Biology major Siria Medina ’18 wanted to spend the summer abroad in the hopes that it would help her pursue a Fulbright Fellowship during her senior year. After sending email inquiries to several European laboratories, Medina landed an internship at one of her top choices: Rigshospitalet’s Neurobiology Research Unit in Copenhagen, Denmark. Not only does this large, highly specialized hospital study neurobiology, a field she is greatly interested in, but Medina also says its dual clinical and research facilities are important for her desire to pursue a medical profession.
In the lab, Medina assists two graduate students and a postdoctorate in studying “behavioral changes based on drug administration.” Nearly a month into her five-week internship, she’s contributed to two research projects: an experiment that involved giving rat subjects a type of amphetamine, Clozapine N-oxide, and studying its effects on their locomotive capabilities; Medina also conducted PET and MRI scans of the rats to map the activity of dopamine in their brains and its potential effects on behavior.
Her day-to-day tasks vary, and Medina values the opportunity to learn how to use the different types of brain scanning equipment and specialized data analysis programs. Although Medina was introduced to these topics in a Scripps course that covered neurological disorders and how drugs affect the brain and body, participating in the research and seeing the work in practice has been an exciting experience, she says.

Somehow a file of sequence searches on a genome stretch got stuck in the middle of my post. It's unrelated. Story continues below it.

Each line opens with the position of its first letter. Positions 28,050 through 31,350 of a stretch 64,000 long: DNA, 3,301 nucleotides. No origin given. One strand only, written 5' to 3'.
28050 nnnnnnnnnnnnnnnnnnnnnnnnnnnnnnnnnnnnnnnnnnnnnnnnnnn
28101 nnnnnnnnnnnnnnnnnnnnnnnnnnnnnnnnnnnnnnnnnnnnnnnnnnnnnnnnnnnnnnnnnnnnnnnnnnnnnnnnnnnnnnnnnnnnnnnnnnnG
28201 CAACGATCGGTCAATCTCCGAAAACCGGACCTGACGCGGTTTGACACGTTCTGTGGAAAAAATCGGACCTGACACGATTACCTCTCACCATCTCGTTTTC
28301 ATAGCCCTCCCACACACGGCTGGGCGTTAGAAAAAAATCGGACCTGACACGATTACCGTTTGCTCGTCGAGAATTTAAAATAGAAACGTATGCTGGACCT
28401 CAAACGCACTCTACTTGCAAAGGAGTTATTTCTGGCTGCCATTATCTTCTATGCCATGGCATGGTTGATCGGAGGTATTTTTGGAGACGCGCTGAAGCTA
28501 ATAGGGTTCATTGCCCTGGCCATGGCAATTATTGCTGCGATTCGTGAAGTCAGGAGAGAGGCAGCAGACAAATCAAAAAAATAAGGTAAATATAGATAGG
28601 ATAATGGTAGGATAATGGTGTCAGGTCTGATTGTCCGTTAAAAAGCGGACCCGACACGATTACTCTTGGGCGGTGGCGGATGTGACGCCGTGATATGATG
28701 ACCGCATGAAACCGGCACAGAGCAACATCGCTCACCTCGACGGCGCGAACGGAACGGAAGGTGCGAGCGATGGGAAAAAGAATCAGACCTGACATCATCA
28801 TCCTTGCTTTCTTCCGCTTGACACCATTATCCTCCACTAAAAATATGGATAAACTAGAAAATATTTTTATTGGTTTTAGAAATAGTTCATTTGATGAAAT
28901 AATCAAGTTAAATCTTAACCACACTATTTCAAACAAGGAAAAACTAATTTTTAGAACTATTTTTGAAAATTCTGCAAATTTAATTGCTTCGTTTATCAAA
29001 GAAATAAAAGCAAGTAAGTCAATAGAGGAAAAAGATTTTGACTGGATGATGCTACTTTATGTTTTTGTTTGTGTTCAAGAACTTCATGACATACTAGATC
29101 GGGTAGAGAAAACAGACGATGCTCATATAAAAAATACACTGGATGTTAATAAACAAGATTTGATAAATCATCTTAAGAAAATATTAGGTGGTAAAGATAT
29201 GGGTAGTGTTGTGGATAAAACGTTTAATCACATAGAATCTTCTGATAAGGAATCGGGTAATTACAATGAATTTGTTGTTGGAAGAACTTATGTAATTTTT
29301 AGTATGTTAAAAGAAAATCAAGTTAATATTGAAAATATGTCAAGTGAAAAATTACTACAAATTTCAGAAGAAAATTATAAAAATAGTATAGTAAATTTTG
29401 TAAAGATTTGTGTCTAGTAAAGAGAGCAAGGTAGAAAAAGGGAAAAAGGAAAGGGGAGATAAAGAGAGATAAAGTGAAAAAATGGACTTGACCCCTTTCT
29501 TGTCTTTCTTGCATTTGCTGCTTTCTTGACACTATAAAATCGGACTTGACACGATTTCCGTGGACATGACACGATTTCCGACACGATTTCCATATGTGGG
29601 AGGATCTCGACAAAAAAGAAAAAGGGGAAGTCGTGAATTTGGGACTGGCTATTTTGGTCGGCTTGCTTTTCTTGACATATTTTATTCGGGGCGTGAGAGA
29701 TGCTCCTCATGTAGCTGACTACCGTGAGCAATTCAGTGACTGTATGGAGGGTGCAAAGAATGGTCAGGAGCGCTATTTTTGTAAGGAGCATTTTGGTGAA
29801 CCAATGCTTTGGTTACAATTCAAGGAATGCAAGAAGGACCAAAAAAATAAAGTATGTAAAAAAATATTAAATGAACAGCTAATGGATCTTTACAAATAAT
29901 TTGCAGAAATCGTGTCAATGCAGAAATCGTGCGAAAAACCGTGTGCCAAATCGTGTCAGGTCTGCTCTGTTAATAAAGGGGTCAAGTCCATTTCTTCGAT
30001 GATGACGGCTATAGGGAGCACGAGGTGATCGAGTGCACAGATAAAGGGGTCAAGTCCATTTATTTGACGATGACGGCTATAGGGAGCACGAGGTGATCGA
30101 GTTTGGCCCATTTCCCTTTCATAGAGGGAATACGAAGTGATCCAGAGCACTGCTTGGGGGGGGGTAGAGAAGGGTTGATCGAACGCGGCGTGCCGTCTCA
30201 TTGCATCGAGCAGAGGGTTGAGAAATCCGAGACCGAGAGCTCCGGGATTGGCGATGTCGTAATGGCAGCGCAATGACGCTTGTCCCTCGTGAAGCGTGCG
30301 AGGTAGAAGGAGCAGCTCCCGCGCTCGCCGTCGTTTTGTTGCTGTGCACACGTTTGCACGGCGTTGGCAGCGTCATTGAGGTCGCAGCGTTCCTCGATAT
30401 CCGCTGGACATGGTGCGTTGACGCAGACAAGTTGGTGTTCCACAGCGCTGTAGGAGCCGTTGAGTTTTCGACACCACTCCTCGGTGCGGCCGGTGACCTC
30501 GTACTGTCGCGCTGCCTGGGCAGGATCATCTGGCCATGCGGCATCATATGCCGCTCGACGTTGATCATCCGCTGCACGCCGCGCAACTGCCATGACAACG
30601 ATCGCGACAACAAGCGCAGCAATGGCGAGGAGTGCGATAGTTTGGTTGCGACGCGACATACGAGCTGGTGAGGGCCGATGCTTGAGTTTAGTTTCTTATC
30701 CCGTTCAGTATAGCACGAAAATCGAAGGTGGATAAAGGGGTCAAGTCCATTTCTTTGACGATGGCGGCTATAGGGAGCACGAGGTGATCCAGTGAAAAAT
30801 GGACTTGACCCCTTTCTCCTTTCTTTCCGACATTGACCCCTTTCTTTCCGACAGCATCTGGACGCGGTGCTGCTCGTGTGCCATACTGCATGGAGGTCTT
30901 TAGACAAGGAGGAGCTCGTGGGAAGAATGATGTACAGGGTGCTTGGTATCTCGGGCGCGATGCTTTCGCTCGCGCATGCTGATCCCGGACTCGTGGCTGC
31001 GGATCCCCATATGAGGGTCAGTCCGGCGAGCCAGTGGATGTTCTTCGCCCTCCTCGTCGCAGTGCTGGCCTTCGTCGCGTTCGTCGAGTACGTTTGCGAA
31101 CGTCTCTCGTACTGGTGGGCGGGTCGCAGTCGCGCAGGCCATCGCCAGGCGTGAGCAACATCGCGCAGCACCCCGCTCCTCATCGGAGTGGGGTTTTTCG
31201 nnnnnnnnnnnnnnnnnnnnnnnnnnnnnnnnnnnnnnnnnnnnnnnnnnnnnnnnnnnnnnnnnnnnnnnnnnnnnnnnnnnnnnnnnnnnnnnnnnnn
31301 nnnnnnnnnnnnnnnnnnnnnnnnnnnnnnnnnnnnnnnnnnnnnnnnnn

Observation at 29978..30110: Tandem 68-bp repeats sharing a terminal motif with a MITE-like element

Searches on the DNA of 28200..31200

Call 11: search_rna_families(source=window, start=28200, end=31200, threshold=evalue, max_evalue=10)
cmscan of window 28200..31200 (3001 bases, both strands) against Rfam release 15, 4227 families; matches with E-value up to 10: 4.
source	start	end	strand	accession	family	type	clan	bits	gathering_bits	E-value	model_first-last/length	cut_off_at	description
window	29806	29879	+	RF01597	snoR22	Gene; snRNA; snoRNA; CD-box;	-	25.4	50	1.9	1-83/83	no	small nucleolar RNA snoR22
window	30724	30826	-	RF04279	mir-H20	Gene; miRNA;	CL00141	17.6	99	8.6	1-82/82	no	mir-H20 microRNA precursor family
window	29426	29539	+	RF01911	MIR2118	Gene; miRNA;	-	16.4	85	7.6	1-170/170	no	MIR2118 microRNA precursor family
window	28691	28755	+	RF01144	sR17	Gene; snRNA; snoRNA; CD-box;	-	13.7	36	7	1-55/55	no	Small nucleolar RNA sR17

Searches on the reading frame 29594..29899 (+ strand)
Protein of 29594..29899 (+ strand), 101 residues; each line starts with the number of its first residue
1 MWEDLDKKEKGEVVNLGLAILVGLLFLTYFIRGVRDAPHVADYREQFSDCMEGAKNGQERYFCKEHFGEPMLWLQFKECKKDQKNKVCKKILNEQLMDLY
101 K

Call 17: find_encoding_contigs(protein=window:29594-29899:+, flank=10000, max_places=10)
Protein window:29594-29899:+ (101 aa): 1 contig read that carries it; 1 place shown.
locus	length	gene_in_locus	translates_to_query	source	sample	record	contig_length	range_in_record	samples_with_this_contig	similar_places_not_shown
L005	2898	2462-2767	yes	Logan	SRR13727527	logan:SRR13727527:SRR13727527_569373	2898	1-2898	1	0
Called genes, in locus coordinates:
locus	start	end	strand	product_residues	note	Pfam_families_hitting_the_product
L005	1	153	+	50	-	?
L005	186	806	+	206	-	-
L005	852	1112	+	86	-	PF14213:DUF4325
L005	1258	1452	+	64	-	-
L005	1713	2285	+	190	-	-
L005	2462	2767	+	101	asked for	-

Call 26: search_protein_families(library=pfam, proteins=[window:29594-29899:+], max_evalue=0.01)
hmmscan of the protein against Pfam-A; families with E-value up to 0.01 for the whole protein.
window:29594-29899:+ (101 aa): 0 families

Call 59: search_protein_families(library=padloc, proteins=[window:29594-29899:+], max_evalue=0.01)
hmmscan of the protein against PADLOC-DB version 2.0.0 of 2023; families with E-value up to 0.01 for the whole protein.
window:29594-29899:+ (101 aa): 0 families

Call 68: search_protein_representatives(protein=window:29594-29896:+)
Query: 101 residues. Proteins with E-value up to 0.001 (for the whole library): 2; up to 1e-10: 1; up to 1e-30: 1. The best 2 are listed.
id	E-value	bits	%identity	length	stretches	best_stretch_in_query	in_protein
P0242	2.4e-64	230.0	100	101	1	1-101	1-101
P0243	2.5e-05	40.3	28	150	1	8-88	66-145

“Up to this point, I’ve learned in theory, in my neurology classes, what these scans are and what these machines do, but I haven’t actually used a PET scanner or MRI machine,” Medina says. “Just making that connection between classes and lab is awesome to see.”
She expects this hands-on opportunity will also help her in the upper-level science course she will take in the near future. Medina further credits her internship with providing her a better understanding of how to approach data analysis and design projects, as well as how to consider the feasibility of experiments, including what can realistically be accomplished within a certain timeframe and budget.
At Rigshospitalet, Medina has met other students from around the world, while making the most of her international experience outside of lab. She has explored Copenhagen’s famous art and architecture, visited Tivoli Gardens, and toured the Kronborg Castle in Helsingør, the setting of Shakespeare’s Hamlet. To add to her sense of adventure—and the admitted lack of an international cellphone plan—Medina is navigating the city mostly without the convenience of GPS.
“I think getting lost is half the fun. You can see different places,” she says. “I’m not discouraged from going out. It’s nice living here long enough that I feel more like a local, not just a tourist.”